New findings in Western Australia have pushed back the date for human occupation of Australia to at least 50,000 years.
The discoveries in Boodie Cave on Barrow Island have helped establish the dietary habits of traditional owners, and the location of hunting grounds.
Professor Peter Veth from the University of WA said the artefacts are incredibly rare.
“The deposits of shellfish and animals that were collected from the coastal desert plains, as well as artefacts like shell-beads that show an incredible record of life ways which is very, very rare for Australian sites,” he said.
The cave was used primarily as a hunting shelter between 50,000 to 30,000 thousand years ago, before becoming a residential base, according to researchers. Professor Veth said the extraordinary dietary records illustrated great detail about the people that once used the cave.
Shells that were fashioned into tools and weapons were deposited across the site, and were preserved by the limestone surroundings of the cave.
The excitement around the project comes from the amount of detail that’s been derived from sites as they transitioned and changed due to dramatic climate and environmental shifts.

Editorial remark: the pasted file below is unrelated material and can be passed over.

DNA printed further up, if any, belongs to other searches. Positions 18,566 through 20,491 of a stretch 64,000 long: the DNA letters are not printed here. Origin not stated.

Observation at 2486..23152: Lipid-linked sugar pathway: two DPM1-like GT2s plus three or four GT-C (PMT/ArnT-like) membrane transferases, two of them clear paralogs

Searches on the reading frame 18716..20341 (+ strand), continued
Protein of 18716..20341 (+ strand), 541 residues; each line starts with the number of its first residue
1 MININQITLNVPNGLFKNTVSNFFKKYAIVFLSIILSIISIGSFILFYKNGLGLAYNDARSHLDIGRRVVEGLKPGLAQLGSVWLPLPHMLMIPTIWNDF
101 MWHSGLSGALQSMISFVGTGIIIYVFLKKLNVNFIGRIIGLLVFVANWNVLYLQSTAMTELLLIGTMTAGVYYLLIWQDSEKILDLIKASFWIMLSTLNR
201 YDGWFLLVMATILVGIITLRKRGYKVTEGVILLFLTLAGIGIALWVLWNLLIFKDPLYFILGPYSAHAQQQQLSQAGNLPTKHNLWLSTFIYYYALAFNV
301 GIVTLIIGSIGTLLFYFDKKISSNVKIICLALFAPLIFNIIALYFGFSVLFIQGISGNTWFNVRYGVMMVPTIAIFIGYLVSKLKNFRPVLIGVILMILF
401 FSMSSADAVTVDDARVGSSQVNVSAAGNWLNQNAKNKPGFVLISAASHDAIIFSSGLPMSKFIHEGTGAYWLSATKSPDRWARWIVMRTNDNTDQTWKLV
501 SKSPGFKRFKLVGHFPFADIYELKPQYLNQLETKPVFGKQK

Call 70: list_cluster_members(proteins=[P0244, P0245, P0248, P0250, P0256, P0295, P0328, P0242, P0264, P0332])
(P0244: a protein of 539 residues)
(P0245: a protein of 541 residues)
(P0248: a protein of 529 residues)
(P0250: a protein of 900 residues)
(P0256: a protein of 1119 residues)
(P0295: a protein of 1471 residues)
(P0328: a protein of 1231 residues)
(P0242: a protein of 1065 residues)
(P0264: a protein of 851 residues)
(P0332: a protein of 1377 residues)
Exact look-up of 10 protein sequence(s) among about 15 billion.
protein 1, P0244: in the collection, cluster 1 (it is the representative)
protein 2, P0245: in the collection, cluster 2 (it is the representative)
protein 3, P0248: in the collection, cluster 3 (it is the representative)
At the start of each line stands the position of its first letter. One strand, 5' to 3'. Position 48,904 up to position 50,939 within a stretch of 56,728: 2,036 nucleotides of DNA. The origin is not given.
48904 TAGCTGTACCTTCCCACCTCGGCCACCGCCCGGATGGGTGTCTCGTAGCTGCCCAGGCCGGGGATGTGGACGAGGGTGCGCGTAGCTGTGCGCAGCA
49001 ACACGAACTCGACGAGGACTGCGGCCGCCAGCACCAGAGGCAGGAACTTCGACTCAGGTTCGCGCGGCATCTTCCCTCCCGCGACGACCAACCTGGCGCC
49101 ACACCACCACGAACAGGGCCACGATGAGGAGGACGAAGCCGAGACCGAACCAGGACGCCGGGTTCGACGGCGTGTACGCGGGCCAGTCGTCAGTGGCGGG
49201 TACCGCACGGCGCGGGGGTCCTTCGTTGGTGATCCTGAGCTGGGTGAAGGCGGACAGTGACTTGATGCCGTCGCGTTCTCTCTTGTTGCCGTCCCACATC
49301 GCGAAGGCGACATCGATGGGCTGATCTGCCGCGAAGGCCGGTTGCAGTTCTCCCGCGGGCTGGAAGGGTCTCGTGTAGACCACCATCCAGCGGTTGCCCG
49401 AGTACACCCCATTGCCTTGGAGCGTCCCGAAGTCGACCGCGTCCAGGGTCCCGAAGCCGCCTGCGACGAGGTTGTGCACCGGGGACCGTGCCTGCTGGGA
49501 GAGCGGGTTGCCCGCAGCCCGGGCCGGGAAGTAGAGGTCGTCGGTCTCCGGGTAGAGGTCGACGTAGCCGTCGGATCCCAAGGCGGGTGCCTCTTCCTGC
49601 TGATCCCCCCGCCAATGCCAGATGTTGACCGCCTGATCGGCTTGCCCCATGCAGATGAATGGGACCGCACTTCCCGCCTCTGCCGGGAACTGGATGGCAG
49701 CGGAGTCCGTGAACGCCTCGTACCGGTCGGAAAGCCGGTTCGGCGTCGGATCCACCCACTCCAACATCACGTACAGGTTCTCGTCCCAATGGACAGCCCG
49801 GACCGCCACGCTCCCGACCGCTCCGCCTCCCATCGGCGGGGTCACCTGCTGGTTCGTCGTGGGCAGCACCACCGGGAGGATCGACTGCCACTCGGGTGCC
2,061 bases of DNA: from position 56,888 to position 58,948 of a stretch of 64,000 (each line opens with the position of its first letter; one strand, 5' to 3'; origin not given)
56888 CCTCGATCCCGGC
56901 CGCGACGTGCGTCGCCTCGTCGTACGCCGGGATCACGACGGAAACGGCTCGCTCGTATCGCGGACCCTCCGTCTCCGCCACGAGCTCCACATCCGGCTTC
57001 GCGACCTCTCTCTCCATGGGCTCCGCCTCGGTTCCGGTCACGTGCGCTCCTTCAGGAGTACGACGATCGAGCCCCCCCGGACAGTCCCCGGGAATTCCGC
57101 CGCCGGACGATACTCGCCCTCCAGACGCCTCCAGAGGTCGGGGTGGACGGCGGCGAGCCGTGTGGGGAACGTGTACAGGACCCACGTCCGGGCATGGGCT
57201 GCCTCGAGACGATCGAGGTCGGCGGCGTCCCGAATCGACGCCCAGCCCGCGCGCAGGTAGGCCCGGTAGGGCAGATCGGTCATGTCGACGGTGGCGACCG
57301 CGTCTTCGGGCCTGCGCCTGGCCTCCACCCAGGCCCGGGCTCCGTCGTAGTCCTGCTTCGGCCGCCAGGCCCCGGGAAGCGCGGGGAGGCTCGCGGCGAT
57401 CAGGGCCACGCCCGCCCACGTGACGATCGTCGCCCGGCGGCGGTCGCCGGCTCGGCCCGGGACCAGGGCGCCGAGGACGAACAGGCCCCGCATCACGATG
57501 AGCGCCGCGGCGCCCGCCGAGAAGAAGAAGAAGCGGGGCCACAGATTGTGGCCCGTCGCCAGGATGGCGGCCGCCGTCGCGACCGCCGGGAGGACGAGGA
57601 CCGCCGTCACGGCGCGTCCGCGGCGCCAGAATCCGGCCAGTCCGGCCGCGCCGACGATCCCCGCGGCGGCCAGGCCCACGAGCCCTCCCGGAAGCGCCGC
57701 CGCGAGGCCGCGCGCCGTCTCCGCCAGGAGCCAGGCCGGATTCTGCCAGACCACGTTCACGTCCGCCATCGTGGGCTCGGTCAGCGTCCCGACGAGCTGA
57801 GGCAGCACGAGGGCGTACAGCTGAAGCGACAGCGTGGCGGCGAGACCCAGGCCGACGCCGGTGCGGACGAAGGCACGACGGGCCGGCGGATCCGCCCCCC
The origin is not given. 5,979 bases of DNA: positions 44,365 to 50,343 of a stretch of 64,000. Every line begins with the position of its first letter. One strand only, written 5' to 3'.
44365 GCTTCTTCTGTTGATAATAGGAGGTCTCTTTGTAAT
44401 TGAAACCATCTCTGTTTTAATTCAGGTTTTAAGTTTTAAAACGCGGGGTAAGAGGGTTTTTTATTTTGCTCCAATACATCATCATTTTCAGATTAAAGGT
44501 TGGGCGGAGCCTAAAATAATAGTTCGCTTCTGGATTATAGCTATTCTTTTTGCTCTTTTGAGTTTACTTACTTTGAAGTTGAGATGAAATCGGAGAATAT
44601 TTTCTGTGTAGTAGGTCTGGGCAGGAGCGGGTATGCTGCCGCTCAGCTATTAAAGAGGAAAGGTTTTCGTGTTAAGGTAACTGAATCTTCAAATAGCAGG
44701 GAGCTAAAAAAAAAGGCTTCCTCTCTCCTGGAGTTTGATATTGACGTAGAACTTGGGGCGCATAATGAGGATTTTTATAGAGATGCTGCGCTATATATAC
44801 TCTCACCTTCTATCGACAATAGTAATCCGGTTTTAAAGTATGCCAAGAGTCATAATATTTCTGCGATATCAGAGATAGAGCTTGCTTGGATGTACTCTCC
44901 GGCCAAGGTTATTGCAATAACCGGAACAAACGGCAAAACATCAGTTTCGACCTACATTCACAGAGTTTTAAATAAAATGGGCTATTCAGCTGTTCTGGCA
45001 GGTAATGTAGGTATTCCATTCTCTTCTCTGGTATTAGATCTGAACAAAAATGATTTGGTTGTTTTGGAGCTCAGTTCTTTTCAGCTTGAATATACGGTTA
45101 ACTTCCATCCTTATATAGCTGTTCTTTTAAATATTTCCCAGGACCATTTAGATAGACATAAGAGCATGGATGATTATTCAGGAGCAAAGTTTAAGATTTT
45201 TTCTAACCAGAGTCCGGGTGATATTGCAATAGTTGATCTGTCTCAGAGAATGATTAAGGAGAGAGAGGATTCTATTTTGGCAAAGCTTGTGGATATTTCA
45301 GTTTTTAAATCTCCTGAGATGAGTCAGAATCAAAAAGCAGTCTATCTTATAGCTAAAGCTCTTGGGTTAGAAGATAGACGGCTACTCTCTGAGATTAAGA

“Our current research at Barrow Island has provided the earliest evidence of coastal living in Australia,” Professor Veth said.
“Remarkably, the early colonists of the now-submerged North-West Shelf did not turn their back on the sea or remain coastally tethered, but rapidly adapted to the new marsupial animals and arid zone plants of the extensive maritime deserts of North West Australia.”
Research for the discovery was a joint venture between universities around the world, including Oxford and Sacramento State. The Buurabalayji Thalanyji and Kuruma Marthudunera Aboriginal Corporations of the North West supported the project, which was funded by the Australian Research Council.